The Light Bulb Resistance Movement
By Andrea Seffens on June 15, 2011
America's wild wild west has always been home to cowboys, adventurers, hardened frontiersmen, and red-blooded, independent Americans. In the face of excessive government regulation, Texans have revived their independent streak and passed HR 2510. The bill returns commonsense to the world of light bulbs, despite establishment opposition.
The bill allows incandescent light bulbs made in Texas to be sold within the state, working around President George W. Bush's 2007 Energy Independence and Security Act. The 2007 act would prevent the manufacture and sale of traditional 100 watt incandescent bulbs because they do not meet the new efficiency standards. HB 2510 reestablishes Texans' rights to manufacture traditional light bulbs and sell them within the state of Texas. The bill stipulates that the light bulbs must have "Made in Texas" clearly stamped onto them, and requires the Lone Star State's Attorney General to defend a Texan if he is prosecuted by the federal government for a supposed infraction of the Intestate Commerce Clause.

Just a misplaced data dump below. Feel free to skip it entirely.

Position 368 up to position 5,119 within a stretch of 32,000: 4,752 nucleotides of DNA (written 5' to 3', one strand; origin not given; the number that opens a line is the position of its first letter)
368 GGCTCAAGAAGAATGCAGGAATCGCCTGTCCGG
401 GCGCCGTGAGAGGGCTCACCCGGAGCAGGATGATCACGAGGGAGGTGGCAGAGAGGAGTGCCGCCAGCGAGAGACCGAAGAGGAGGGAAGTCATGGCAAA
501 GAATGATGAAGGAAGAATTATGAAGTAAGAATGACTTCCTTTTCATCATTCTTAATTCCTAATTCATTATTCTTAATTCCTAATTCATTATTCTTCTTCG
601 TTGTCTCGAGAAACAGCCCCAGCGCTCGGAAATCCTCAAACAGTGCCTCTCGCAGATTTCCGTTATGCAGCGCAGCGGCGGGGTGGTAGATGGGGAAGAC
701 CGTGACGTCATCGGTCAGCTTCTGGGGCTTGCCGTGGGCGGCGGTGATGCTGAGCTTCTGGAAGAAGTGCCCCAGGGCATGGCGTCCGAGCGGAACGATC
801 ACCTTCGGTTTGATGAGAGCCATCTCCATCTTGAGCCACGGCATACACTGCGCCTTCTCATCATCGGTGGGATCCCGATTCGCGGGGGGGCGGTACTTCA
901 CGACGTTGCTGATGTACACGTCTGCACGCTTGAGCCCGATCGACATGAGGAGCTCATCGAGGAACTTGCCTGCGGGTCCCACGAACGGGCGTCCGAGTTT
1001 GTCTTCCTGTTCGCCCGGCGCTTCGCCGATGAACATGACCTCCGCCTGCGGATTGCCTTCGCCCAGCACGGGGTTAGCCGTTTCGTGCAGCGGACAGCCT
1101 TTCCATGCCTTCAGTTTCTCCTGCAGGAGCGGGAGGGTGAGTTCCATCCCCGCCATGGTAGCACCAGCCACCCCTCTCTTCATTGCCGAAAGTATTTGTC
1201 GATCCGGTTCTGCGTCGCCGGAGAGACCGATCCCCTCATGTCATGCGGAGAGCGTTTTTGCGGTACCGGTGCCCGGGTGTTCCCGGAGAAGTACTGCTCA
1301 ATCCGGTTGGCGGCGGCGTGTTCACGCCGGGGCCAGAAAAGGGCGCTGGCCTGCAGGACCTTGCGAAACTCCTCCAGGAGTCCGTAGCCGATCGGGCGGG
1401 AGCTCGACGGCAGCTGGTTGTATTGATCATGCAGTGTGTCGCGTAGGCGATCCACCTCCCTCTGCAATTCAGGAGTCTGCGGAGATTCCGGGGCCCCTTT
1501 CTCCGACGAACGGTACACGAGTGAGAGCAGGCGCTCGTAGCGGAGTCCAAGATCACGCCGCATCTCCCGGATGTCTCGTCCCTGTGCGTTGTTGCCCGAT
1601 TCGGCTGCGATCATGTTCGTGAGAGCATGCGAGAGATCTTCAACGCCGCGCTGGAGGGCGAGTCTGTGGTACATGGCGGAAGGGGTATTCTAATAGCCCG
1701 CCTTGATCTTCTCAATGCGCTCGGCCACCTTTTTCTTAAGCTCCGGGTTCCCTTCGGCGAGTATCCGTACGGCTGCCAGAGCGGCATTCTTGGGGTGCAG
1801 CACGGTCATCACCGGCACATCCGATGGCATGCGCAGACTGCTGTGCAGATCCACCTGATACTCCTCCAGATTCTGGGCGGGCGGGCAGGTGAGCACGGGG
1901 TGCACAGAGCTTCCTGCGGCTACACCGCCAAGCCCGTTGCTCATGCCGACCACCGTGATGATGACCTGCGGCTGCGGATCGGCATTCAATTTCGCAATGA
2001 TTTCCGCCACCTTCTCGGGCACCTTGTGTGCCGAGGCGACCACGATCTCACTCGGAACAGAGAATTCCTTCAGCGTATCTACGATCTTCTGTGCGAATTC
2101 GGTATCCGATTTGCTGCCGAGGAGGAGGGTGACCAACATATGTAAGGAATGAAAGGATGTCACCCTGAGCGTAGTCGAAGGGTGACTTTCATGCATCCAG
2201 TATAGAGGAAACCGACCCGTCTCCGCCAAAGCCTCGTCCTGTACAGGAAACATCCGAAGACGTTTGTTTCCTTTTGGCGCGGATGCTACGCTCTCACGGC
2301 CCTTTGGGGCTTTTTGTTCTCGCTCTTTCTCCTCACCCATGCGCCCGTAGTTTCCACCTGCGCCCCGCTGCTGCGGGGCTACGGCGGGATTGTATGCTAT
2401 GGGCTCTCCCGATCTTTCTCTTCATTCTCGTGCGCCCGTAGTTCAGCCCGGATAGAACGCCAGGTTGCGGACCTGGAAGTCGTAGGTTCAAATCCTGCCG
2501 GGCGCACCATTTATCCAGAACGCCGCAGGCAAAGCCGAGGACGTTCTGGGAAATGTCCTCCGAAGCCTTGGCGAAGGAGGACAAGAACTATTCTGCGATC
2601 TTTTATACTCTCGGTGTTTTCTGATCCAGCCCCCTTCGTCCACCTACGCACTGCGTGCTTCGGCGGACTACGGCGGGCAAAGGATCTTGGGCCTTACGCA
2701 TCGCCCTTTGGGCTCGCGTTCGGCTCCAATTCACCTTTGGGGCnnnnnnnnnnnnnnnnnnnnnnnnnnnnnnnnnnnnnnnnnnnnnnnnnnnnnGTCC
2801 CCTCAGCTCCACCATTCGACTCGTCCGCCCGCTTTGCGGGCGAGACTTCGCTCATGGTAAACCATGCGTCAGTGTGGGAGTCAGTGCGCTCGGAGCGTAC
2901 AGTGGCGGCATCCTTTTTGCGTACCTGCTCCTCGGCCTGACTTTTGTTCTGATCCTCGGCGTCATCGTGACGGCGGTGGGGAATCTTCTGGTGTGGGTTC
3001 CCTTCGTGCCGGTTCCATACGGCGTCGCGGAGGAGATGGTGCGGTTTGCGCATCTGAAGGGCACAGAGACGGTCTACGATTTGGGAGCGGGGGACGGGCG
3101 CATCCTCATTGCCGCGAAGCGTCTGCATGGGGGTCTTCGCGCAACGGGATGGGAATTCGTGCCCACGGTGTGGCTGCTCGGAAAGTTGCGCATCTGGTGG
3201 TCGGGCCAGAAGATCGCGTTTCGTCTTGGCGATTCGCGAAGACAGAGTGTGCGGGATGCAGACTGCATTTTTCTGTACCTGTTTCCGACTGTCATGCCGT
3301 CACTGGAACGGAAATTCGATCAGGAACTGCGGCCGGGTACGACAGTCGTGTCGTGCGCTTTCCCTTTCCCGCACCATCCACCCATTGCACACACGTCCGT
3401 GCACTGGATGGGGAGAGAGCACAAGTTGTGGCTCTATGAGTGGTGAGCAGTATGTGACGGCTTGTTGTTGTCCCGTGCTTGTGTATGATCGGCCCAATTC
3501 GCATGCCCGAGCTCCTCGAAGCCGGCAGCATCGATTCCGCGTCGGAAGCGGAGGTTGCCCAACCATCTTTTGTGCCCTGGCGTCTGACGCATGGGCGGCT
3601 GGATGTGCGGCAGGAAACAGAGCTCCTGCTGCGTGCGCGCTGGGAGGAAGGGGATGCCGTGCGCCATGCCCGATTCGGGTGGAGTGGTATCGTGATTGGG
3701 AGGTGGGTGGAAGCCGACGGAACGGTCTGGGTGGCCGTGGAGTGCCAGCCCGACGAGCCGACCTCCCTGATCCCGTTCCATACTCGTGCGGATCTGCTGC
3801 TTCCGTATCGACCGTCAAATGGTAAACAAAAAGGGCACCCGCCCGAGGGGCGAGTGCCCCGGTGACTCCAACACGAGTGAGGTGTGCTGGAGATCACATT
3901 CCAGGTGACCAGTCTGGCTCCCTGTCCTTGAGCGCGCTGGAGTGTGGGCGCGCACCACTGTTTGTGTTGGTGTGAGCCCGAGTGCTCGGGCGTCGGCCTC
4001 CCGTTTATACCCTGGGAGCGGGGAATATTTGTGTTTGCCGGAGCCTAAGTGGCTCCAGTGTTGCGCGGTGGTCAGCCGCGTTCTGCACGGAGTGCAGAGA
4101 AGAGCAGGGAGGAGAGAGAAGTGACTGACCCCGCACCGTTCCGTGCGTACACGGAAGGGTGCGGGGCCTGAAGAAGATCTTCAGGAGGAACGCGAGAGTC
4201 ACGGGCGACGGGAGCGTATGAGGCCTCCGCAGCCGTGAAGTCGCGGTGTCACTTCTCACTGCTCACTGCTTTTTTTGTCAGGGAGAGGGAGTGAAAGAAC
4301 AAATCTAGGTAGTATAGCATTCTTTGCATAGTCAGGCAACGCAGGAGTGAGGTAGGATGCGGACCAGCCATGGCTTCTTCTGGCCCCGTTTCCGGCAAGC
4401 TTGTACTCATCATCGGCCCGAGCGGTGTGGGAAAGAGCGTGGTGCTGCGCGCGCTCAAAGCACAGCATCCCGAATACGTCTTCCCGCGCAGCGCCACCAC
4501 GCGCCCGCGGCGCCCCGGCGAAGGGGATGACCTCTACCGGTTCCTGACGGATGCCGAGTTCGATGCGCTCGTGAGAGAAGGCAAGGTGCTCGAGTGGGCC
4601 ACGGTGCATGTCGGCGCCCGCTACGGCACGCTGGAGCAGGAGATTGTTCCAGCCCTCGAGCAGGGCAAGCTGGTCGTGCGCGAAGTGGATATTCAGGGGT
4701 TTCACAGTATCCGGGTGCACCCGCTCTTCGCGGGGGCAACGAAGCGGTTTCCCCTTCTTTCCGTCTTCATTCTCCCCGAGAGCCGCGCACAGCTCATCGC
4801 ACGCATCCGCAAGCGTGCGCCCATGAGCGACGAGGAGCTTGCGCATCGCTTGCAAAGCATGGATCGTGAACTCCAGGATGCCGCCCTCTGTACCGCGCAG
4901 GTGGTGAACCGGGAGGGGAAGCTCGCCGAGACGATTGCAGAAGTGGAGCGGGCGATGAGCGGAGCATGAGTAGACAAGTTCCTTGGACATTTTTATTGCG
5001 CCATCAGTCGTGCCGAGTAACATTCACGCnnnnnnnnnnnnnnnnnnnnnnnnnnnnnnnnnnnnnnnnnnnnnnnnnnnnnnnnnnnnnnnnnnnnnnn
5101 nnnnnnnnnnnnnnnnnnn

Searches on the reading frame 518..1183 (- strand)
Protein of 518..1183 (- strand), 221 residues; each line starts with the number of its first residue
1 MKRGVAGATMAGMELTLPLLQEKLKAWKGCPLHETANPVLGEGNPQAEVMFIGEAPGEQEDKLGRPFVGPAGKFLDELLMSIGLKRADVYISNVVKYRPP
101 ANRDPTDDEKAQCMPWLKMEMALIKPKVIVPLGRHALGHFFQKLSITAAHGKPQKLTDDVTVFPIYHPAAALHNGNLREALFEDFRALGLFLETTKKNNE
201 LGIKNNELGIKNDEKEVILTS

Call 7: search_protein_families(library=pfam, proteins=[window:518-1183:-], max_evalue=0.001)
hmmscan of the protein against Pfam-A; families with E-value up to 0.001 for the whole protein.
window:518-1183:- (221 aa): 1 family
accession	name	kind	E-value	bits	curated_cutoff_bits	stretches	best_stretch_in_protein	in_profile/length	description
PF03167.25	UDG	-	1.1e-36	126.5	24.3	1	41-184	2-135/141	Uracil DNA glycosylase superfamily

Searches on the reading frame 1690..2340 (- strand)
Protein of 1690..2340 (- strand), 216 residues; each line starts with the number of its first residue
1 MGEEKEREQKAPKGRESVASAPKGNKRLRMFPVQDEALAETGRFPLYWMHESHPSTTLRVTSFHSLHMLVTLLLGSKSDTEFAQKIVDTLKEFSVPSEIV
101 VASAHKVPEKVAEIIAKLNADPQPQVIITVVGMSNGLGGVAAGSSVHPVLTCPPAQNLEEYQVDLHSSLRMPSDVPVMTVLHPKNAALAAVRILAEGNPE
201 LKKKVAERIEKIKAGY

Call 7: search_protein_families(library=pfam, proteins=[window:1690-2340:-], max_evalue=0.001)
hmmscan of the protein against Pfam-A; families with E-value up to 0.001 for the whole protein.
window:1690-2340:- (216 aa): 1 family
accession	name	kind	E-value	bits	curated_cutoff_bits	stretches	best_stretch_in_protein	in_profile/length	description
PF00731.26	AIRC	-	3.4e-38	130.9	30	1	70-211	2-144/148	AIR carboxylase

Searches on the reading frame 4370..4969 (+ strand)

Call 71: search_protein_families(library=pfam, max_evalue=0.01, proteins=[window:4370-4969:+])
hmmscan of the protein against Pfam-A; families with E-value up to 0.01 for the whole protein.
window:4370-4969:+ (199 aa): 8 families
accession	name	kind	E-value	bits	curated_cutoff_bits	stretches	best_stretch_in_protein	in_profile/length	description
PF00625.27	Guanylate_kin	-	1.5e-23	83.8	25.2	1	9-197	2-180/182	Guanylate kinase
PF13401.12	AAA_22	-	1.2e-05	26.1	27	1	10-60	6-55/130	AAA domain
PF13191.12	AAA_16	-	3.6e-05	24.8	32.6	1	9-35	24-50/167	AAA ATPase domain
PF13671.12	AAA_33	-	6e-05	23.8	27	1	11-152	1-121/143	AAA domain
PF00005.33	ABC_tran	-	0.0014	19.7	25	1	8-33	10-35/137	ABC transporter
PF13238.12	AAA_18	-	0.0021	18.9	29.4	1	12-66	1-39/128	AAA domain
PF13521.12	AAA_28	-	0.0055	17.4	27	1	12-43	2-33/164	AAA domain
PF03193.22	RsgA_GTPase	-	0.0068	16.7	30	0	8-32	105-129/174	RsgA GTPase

Texas, by passing HB 2510, is upholding its citizens' Constitutional rights. The federal government lacks the authority to apply the Energy Security and Independence bill's efficiency regulations to light bulbs made and sold exclusively in Texas, as they do not cross state lines and therefore cannot be regulated through the interstate commerce clause. The Constitution has not given the federal government the right to regulate light bulbs made and sold within Texas, so according to the 10th Amendment, it cannot legally do so. The 9th Amendment further strengthens the bill because although the right to make and sell light bulbs in Texas is not specifically in the Constitution, the United States government does not have the right to prevent it.